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Koppala appears in district court

By Staff | Dec 22, 2013

A former Blue Earth priest facing criminal sexual conduct charges appeared in Faribault County District Court last week for an Omnibus hearing.

Father Leo Charles Koppala, 47, was serving as a priest for Saints Peter and Paul Catholic Church in Blue Earth and has been charged with second-degree criminal sexual conduct from an incident on June 7.

It is alleged Koppala sexually touched a child while visiting a home where the child was staying.

According to county attorney Troy Timmerman, the defense did not challenge probable cause during the hearing.

“This means they conceded that the judge could make a finding that a crime was committed and that Leo Koppala committed it,” Timmerman explains.

Tom Fletcher, Blue Earth chief of police, was the only individual called to the stand last Monday.

Koppala’s attorney, Philip J. Elbert, wants Judge Douglas Richards to suppress the initial statement Koppala made to Fletcher.

According to Elbert, he believes Koppala did not understand the Miranda warning given to him at the time of his first meeting with chief Fletcher, so he could not have voluntarily waived his rights.

“You can still function in a community even if you don’t speak the common language,” Elbert explains.

Timmerman asked Fletcher about the sequence of events after his initial report implicated Koppala.

Fletcher explained how he went to the church Koppala was at after the victim had been interviewed by a social worker about the incident.

Timmerman asked Fletcher about the language which was being spoken by Koppala and others when the chief arrived.

Fletcher told Timmerman the parishioners of the church generally speak English.

According to Fletcher, he was politely waiting for the priest to finish up a conversation with members of the church.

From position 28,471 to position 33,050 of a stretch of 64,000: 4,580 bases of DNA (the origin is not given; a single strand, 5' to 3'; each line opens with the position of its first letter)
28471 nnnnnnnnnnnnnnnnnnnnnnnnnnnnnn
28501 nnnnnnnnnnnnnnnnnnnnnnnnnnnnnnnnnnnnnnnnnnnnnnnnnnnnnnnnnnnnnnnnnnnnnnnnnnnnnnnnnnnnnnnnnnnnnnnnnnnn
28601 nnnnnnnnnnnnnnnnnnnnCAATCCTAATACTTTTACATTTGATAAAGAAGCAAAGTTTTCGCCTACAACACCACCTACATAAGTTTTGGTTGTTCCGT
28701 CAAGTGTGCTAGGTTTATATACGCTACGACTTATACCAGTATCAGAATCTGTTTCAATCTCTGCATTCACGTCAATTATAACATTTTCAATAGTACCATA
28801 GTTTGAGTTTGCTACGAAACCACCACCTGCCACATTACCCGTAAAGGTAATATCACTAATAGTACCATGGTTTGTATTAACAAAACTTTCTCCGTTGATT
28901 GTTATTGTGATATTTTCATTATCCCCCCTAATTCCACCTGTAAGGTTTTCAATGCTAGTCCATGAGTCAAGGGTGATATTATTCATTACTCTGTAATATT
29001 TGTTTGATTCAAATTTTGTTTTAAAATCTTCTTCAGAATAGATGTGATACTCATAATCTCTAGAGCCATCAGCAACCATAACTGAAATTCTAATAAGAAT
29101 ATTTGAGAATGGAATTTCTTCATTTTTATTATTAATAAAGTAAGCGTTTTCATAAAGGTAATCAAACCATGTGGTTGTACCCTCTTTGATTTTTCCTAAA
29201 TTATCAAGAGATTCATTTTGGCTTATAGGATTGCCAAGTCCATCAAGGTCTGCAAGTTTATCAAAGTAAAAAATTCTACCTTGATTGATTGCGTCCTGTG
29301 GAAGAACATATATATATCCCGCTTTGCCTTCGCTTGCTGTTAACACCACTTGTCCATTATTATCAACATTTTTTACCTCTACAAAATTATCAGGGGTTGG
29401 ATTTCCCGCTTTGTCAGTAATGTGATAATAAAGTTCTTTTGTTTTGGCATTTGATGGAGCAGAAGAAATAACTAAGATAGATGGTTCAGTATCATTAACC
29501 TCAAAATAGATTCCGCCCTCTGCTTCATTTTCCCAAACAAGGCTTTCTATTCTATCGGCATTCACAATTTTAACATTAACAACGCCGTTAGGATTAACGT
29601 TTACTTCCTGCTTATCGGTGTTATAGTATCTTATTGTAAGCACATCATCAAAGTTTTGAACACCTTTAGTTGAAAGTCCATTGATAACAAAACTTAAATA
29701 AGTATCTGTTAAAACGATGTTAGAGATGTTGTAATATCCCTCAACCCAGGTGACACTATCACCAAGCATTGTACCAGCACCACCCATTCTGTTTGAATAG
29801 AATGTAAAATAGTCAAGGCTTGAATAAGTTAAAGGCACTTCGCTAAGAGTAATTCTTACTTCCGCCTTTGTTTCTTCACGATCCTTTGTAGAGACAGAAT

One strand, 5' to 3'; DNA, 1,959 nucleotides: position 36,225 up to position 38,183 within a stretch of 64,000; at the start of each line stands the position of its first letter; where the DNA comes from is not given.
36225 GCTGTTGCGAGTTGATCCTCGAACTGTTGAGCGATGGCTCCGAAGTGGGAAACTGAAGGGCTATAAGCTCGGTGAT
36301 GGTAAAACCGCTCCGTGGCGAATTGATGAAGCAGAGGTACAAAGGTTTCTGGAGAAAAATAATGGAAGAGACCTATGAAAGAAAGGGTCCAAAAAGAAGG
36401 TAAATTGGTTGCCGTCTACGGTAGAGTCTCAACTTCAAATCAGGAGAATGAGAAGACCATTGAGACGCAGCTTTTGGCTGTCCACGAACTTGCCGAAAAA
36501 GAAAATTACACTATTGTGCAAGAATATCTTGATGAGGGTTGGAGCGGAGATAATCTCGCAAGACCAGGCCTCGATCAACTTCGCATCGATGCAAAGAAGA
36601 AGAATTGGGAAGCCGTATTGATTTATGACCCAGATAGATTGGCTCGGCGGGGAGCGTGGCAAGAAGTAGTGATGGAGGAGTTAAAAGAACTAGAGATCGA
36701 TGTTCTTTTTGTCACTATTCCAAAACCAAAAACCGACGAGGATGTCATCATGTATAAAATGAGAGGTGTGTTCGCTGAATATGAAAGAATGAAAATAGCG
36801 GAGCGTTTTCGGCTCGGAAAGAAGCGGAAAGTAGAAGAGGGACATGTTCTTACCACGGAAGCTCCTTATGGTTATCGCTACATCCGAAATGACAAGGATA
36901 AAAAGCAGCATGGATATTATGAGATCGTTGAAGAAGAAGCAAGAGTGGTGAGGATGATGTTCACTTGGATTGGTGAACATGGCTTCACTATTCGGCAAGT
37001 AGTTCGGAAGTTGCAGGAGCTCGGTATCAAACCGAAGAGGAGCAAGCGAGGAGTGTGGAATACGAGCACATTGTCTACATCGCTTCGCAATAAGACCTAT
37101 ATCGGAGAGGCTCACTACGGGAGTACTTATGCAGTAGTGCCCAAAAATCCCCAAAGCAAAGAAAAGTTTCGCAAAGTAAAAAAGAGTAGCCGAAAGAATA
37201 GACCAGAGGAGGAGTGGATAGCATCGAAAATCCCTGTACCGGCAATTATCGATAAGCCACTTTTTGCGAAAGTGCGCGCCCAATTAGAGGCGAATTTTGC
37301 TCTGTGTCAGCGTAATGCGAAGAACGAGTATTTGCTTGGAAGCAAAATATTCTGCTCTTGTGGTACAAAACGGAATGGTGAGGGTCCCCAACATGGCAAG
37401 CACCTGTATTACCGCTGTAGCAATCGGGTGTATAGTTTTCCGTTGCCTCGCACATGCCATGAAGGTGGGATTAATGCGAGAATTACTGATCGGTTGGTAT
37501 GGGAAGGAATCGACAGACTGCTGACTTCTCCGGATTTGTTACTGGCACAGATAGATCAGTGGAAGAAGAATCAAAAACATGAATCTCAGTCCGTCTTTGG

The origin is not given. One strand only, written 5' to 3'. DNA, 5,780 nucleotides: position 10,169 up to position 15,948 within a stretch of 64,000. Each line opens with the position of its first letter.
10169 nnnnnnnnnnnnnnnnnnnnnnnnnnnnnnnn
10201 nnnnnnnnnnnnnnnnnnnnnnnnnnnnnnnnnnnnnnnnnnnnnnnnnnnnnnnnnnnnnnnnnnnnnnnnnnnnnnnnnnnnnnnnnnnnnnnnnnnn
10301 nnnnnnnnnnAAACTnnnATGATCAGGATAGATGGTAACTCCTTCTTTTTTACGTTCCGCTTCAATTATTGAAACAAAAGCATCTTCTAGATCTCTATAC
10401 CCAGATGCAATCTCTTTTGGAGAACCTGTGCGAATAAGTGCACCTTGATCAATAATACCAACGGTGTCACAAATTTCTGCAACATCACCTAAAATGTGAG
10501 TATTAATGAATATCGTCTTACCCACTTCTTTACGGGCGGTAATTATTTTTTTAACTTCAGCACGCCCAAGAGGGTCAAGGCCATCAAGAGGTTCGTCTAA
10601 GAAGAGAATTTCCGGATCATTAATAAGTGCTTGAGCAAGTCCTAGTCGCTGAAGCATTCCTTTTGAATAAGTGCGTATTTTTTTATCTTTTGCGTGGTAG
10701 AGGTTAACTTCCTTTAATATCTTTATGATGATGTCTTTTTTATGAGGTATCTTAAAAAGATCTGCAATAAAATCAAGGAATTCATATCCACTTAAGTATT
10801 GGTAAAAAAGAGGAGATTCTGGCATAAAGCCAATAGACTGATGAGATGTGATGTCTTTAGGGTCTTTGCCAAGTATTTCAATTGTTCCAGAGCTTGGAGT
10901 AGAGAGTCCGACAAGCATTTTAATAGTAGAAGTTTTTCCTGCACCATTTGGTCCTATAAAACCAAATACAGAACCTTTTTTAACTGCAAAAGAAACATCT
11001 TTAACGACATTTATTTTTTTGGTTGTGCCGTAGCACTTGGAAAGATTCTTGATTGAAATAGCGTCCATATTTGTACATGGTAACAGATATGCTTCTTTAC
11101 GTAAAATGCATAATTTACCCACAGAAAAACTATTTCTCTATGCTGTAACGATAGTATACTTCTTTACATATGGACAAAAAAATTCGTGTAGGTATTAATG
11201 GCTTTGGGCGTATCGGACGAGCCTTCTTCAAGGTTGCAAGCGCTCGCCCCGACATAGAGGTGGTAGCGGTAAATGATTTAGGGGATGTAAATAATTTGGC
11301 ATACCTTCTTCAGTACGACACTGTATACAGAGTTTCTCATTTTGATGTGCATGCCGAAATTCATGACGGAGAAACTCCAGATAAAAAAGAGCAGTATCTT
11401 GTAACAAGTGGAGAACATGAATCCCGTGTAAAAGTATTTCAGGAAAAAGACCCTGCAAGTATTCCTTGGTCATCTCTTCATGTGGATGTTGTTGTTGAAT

He asked Koppala if they could speak, but Koppala explained confession was starting soon and another time would be better.

“My preference was clearly to do it at that time,” Fletcher said to Timmerman.

Chief Fletcher was led to Koppala’s office, where Fletcher doesn’t remember if the door was open or closed after he entered.

Fletcher recalls Koppala sat down first and at no time was Koppala handcuffed or forbidden to leave.

The chief read him the Miranda rights and recorded the conversation the two had.

Chief Fletcher told Timmerman the interchange between him and Koppala was very conversational and “not aggressive or confrontational at all.”

Fletcher said Koppala did admit some things.

“He told me he had kissed the victim on the lips and touched her lower back or buttocks,” Fletcher says. “He did deny any sexual intentions, though.”

According to Timmerman, Koppala’s statements provided to Fletcher corroborated the substance of what the victim reported.

Elbert’s cross-examination was more focused on the fact Fletcher was not wearing his uniform, the exact word choices and how they were phrased to Koppala. He also asked Fletcher how they were seated in the office.

Elbert questioned Fletcher if he and Koppala discussed the victim’s breasts being touched.

Fletcher replied, “yes” and acknowledged that Koppala said, “That’s why I do not touch, you know, breasts.”

Timmerman redirected the questioning to Fletcher and asked him to continue with what the two were talking about.

“You put your hands across her chest, though,” Fletcher said Koppala told him in the interview. “He indicated he did.”

Elbert then pointed out when Fletcher was interviewing the priest in his office, Koppala denied touching the alleged victim’s breasts.

“I think Chief Fletcher did a very fine job. His testimony established he handled a delicate situation in a professional and non-confrontational manner,” Timmerman says. “The investigation he initiated preserved the victim’s statement and obtained admissions from Mr. Koppala who corroborated what the victim said.”

Judge Richards ruled Elbert has two weeks to submit his written final argument, due Dec. 30. Timmerman will have one week to respond, due by Jan. 6.

Judge Richards will then have the matter under advisement, according to Timmerman.

After he issues his ruling an arraignment will be set. The defendant will plead guilty or not guilty and future court will be set accordingly.